7 July 2022
CEDITRAA was launched in 2021 as a joint project of the Rhine-Main Universities (RMU) alliance in cooperation with the Pan-Atlantic University in Lagos. The project aims to investigate cultural entrepreneurship in Africa and Asia and the role of digital media in the international dissemination of the related output.
"The 20th century was clearly dominated by US-American popular culture," states Professor Matthias Krings of the Department of Anthropology and African Studies at Johannes Gutenberg University Mainz (JGU). “However, in the last ten years, other global players have moved up alongside the USA. South Korea is becoming increasingly prominent in the Asian market while in Africa it is Nigeria with its burgeoning movie production and music industries. You could say that there is a now a new world order in terms of the production of popular culture."
This new world order of cultural production is the subject of the Rhine-Main Universities project CEDITRAA, short for Cultural Entrepreneurship and Digital Transformation in Africa and Asia, which is a collaboration of 18 researchers from Goethe University Frankfurt, Mainz University, and the Pan-Atlantic University in Lagos in Nigeria. They are experts in a range of different disciplines – from Anthropology, African Studies, and Korean studies through to Sinology, Film Studies, and Economics. "This interdisciplinary approach is crucial for CEDITRAA," emphasizes Krings, one of the two CEDITRAA speakers. "We want to study the phenomenon from as many different perspectives as possible."
Nollywood in Nigeria
Krings has invited his colleague Professor Ute Röschenthaler and doctoral candidate Tom Simmert to also take part in this interview. About another participant he adds: "Dr. Izuu Nwankwọ will be with us a little later." Born in Nigeria, Nwankwọ came to JGU as a Humboldt Fellow. "We are delighted to have him on board. He has already produced some outstanding work on stand-up comedy in Nigeria."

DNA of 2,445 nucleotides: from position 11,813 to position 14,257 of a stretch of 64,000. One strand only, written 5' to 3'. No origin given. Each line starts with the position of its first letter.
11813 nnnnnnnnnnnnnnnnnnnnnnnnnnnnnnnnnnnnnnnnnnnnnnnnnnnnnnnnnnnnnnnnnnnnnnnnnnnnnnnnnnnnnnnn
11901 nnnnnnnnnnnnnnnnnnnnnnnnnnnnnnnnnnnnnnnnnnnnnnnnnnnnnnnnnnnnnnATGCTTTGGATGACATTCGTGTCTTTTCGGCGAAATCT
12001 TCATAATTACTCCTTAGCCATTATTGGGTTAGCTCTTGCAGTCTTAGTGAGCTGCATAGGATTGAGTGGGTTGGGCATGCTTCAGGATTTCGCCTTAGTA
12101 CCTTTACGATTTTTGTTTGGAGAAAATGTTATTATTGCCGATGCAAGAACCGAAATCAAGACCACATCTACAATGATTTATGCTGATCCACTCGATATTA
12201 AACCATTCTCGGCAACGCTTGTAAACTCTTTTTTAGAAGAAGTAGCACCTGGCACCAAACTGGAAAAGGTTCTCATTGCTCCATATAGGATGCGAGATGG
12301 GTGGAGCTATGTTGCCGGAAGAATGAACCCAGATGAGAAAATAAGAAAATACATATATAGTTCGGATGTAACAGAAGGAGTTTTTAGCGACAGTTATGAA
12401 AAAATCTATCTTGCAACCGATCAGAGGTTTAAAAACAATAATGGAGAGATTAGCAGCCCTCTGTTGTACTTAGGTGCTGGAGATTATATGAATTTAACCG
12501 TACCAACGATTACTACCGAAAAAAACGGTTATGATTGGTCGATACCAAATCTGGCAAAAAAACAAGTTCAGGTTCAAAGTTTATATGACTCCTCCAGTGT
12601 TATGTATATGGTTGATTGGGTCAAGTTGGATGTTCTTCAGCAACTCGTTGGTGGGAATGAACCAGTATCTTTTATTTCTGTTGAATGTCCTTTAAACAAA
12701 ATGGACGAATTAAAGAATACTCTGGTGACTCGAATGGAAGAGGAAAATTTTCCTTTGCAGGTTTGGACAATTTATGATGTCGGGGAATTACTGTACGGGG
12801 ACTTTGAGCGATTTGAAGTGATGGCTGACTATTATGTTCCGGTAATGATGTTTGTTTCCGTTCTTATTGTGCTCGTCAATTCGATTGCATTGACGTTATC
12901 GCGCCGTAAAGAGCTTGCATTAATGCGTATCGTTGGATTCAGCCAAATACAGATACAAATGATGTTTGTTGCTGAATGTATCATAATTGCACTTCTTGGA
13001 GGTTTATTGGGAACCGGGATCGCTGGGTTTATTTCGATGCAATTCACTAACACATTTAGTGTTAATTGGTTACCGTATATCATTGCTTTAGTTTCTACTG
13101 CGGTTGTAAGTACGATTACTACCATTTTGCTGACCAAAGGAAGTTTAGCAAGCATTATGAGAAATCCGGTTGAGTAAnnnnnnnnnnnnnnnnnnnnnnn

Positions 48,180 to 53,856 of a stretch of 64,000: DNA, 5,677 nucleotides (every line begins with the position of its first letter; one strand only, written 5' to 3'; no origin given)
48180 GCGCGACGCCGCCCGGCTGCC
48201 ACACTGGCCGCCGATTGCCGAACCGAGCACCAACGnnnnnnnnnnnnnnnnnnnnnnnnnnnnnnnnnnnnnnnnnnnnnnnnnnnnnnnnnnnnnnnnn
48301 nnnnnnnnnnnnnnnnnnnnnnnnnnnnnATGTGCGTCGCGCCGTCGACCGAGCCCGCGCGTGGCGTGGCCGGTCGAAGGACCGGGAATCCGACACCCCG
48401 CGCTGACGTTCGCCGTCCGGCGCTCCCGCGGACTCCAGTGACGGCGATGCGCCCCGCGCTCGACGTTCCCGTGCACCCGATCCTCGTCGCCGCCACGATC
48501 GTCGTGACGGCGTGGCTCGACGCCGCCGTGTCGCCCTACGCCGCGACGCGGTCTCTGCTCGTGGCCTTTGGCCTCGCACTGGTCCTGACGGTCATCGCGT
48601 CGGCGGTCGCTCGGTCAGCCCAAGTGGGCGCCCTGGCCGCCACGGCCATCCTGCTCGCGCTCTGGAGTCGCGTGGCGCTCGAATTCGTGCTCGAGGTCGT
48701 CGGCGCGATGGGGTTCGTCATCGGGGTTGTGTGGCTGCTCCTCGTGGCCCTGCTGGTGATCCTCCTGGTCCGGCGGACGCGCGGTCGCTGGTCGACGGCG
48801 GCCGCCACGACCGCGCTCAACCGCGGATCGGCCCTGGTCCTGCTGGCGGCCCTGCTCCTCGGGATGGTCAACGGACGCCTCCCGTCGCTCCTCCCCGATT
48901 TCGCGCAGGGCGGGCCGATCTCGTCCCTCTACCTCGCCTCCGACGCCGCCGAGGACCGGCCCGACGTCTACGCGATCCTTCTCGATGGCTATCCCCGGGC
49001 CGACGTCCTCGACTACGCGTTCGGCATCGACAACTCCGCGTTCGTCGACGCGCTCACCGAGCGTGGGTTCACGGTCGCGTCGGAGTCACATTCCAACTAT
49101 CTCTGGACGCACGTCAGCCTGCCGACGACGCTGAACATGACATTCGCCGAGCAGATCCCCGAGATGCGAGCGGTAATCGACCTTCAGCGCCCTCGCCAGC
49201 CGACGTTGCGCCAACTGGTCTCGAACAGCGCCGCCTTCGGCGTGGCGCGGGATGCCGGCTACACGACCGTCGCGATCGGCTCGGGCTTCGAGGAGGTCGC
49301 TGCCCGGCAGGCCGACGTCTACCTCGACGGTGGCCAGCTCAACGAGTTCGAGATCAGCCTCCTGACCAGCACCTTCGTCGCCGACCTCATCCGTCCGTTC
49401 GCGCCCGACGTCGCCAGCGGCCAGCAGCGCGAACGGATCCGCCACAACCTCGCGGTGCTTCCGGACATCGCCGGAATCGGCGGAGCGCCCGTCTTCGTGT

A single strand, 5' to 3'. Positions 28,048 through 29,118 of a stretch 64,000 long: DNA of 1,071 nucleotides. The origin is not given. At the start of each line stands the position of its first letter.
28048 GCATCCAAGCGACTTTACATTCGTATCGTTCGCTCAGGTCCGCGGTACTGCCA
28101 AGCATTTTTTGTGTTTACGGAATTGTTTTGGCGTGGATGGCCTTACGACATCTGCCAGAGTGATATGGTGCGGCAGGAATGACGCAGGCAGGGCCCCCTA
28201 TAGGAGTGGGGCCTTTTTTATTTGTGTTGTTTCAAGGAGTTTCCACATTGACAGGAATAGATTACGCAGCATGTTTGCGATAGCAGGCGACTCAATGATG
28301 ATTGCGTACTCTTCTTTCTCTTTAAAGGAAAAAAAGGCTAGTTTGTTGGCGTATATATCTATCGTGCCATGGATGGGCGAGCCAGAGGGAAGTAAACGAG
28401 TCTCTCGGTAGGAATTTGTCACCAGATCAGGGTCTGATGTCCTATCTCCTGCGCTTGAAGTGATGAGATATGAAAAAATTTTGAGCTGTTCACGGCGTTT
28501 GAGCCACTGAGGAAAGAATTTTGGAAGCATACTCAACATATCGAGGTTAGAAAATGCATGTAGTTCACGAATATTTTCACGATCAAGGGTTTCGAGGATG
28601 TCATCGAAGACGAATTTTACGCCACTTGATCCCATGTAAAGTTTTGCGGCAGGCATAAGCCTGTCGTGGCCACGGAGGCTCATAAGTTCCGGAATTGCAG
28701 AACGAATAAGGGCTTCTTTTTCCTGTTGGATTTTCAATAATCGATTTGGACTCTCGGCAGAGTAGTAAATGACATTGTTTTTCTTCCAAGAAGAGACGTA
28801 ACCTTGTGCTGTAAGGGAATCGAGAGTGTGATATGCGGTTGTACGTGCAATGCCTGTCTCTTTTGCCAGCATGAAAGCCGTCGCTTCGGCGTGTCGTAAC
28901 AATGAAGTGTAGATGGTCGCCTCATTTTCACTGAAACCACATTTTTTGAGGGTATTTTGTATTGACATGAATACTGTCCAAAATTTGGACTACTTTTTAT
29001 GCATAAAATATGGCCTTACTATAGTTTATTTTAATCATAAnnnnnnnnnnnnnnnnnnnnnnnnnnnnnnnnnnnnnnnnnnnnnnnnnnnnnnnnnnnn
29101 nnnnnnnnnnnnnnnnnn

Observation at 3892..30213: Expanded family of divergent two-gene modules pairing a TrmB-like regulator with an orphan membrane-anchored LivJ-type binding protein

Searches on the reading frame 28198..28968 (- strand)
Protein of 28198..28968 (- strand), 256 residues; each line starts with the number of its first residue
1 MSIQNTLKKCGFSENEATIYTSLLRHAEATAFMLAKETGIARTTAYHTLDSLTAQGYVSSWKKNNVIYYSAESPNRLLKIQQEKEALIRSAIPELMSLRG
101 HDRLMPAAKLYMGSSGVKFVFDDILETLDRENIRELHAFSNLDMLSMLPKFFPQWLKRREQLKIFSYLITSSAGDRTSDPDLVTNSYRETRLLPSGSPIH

CEDITRAA is funded by the German Federal Ministry of Education and Research (BMBF). "We are being financed to the tune of EUR 2.1 million through the Regional Studies / Area Studies funding line," continues Krings. "And there is an option of obtaining further support in a second funding period." The project started in early 2021 and is expected to grow: "We will be recruiting doctoral candidates in the near future." The JGU side of the project is being coordinated by the Mainz-based Center for Intercultural Studies (ZIS). The three participating universities collaborate closely and complement each other depending on their focus of research: Frankfurt has a special interest in South Korea while the team in Mainz primarily looks at what is happening in Nigeria.
For several years now, Krings has been studying the popular culture of this West African country: "In the late 1990s and early 2000s, Nigeria established a thriving movie industry that rapidly dominated the African continent before reaching out into the rest of the world." The term Nollywood came up as a counterpoint to Hollywood and Bollywood. "This achievement was largely attributable to digitalization. Streaming services such as Netflix and Spotify were of major relevance here. The Nigerian movie Òlòtūré, for example, made it into the Netflix Global Top Ten in 2019." It is very similar with South Korea: the Squid Game TV series on Netflix was an international sensation. The large businesses running these streaming platforms found themselves accessing new markets and, as a result, often ended up acquiring local competitors. On the one hand, they were distributing content infused with a flavor specific to a particular region while, on the other hand, the strategy also made the productions mainstream.
Afrobeats and the music industry
"It's not just movies that Nigeria sends out to the world," adds Krings. "The music genre of Afrobeats has proven itself very popular around the globe." This is Simmert's area of expertise. He studies the music industry, the tactics of which he summarizes as follows: "The industry's approach is to gamble on which trends will turn out to be lucrative before they have really taken hold. So once the Afrobeats craze started to pick up pace, the industry began to invest heavily in local labels, procuring the corresponding cultural property." What transpired was comparable to what occurred in the movie industry: it supported both the dissemination and the homogenization of the Afrobeats sound.